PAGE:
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In the culture shaped by Christianity, vines, vineyards and wine occupy a very central place. They are quoted around 500 times in the Bible in very different meanings and contexts. Anyone interested in wine culture cannot avoid Christian symbolism and tradition. This is particularly evident when tradition, custom and piety are combined at Christian festivals such as Easter.

Famous relief of "Christ in the winepress"% in the small cross church of Ediger-Eller

Years ago I climbed up the Moselle, in Ediger-Eller, to the Kreuzkirche, high above the vineyards, where one of the strangest Christian symbolic images, Christ in the Winepress, can be found. The union of Christ's blood and wine has scarcely ever been so drastically and directly depicted in art. It is no coincidence that this stone relief was created in one of the most important wine regions of Germany. In a completely different wine region, in the Franconian Volkach, we - three wine friends - went on a Sunday morning with the faithful on the old Way of the Cross up to "Maria im Weingarten", a late Gothic pilgrimage church in the middle of the vineyards. On the first Sunday in June, a wine village in the south of France celebrates the feast of its patron saint "Grand St.Jean" in its small medieval village church. I reported in the Forum years ago, "When Joan of Arc, carved in stone, greets those entering, the little church is packed to bursting, and the priest interrupts his sermon because a belated delegation of vintners in colorful costumes enters the church with flags raised, then you are at the festival of the vintners in Faugères."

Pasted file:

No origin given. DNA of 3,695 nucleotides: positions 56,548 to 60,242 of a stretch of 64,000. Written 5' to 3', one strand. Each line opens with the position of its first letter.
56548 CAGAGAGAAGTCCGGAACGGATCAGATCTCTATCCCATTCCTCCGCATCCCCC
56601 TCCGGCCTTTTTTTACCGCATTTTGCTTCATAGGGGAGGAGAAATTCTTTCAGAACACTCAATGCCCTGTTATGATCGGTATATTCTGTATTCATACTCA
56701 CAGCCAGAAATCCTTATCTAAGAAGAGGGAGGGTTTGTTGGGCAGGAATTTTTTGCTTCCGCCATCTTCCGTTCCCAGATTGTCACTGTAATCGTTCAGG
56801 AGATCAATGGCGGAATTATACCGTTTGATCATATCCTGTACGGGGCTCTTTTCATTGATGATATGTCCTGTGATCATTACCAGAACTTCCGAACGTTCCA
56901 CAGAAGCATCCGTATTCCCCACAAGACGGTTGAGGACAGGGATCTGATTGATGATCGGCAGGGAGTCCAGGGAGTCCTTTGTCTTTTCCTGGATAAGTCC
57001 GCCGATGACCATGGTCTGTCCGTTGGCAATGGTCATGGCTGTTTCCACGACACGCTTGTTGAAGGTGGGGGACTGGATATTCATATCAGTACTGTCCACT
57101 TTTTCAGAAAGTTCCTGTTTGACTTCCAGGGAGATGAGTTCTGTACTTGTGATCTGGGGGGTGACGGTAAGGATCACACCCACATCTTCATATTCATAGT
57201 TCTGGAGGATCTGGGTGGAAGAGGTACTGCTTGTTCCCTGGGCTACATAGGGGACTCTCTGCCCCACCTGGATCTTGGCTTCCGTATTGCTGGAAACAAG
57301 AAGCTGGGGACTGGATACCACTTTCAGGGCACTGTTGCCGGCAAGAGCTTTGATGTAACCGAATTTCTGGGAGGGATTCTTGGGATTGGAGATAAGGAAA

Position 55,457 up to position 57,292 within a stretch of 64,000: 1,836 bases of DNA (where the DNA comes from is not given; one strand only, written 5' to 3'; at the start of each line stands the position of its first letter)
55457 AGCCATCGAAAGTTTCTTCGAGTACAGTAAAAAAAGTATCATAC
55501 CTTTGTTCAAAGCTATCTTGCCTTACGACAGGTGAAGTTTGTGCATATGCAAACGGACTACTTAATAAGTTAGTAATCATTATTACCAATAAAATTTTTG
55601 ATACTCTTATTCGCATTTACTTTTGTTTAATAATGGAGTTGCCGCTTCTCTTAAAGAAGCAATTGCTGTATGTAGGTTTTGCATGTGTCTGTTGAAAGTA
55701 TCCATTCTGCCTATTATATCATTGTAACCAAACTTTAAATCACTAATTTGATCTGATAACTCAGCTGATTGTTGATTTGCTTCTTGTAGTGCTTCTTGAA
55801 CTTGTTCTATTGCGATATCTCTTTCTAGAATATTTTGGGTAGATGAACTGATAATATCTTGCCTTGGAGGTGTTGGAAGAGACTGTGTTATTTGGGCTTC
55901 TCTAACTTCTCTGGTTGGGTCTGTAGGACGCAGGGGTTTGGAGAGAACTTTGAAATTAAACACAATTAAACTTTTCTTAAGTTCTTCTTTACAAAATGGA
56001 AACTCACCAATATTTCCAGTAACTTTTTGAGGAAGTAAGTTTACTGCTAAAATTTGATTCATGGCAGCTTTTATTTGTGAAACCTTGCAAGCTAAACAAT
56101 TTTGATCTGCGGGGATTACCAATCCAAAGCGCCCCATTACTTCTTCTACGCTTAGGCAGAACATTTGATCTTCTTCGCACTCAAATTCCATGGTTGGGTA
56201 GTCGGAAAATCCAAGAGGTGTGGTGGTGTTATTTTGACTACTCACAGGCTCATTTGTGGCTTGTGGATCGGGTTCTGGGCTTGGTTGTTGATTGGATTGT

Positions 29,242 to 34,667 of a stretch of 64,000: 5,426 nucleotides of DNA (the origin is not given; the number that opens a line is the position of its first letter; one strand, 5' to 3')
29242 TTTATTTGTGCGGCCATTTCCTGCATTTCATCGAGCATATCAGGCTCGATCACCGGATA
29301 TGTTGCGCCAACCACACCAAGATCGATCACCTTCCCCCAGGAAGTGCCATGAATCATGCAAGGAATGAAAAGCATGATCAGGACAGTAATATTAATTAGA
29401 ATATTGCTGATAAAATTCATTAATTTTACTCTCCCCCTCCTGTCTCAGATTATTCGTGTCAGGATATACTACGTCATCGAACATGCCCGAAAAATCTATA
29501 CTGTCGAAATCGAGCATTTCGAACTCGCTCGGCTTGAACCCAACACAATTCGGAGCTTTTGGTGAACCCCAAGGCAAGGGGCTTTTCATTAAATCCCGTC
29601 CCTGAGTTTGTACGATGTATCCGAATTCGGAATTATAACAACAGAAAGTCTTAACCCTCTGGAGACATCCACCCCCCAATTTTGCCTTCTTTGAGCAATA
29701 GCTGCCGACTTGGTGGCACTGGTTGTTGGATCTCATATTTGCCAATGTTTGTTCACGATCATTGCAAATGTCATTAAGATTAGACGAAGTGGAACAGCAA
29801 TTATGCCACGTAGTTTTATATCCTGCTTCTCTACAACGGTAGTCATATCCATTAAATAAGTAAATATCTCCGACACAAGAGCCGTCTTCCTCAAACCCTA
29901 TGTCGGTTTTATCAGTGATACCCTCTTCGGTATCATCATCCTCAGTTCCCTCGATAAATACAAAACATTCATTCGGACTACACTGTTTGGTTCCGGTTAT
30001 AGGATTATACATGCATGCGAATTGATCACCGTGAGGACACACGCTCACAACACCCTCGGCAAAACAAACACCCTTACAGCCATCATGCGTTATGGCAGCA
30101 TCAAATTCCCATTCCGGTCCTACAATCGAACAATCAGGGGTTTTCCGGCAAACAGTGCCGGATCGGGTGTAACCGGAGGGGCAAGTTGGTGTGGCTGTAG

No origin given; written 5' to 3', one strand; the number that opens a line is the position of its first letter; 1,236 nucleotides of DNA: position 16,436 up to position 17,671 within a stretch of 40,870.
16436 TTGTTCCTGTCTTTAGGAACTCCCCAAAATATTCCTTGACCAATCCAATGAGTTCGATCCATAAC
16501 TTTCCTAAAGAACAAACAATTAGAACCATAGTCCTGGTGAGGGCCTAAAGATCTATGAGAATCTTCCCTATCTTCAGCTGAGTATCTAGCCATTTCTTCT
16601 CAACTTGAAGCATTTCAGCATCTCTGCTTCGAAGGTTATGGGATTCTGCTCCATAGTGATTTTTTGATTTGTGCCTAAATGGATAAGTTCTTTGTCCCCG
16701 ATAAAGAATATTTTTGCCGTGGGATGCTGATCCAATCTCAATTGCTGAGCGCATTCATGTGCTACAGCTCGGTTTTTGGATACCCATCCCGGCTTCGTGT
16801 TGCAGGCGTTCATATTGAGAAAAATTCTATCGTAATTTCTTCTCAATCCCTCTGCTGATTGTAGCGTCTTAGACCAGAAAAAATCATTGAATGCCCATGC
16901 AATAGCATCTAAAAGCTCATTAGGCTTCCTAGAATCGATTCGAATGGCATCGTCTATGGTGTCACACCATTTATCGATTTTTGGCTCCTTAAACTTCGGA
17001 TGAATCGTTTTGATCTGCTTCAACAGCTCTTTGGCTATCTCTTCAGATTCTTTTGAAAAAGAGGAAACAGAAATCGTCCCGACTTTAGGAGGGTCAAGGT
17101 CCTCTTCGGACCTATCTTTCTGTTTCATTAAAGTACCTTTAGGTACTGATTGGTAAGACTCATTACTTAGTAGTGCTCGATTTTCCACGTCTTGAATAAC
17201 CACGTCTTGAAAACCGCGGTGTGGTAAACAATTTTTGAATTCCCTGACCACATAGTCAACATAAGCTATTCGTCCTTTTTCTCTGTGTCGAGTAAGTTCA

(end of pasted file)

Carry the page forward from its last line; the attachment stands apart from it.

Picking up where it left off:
"Maria im Weingarten" in Volkach% a late Gothic pilgrimage church in the middle of the vineyards

These are unforgettable experiences - impressions of a cultural heritage - that show how much Christian symbolism can accompany and shape the wine year. Christianity moved northward with the Romans, and with them a new kind and a new meaning of wine culture. Perhaps today we wine lovers are no longer aware of the great part Christianity has played in the popularity of wine. In the central ritual of Christians, the Lord's Supper, bread and wine embody union with Chrisus and have thus remained ubiquitous and alive throughout the Christian world over the centuries to the present day - as symbol or sacred act, as the case may be. I readily admit that when it comes to wine, not only quality, grape varieties, winemakers, vinification, terroir, etc. are important to me, but also the culture in which the wines are embedded. Garage wines, no matter how overwhelming their taste, are therefore repugnant to me. I also have a hard time with the high-tech equipment of modern "wine factories", although the result is far superior to many a traditionally made wine. For me, the "natural product" wine also includes the culture, the tradition and above all the people in its environment. When I know a winemaker, when I can sense how he thinks, how he feels, what his values, his roots are, his wines take on another, new dimension; wine thus becomes a cultural heritage that I can admire just as much as a Gothic cathedral, an Ottonian chapel or a mysterious menhir.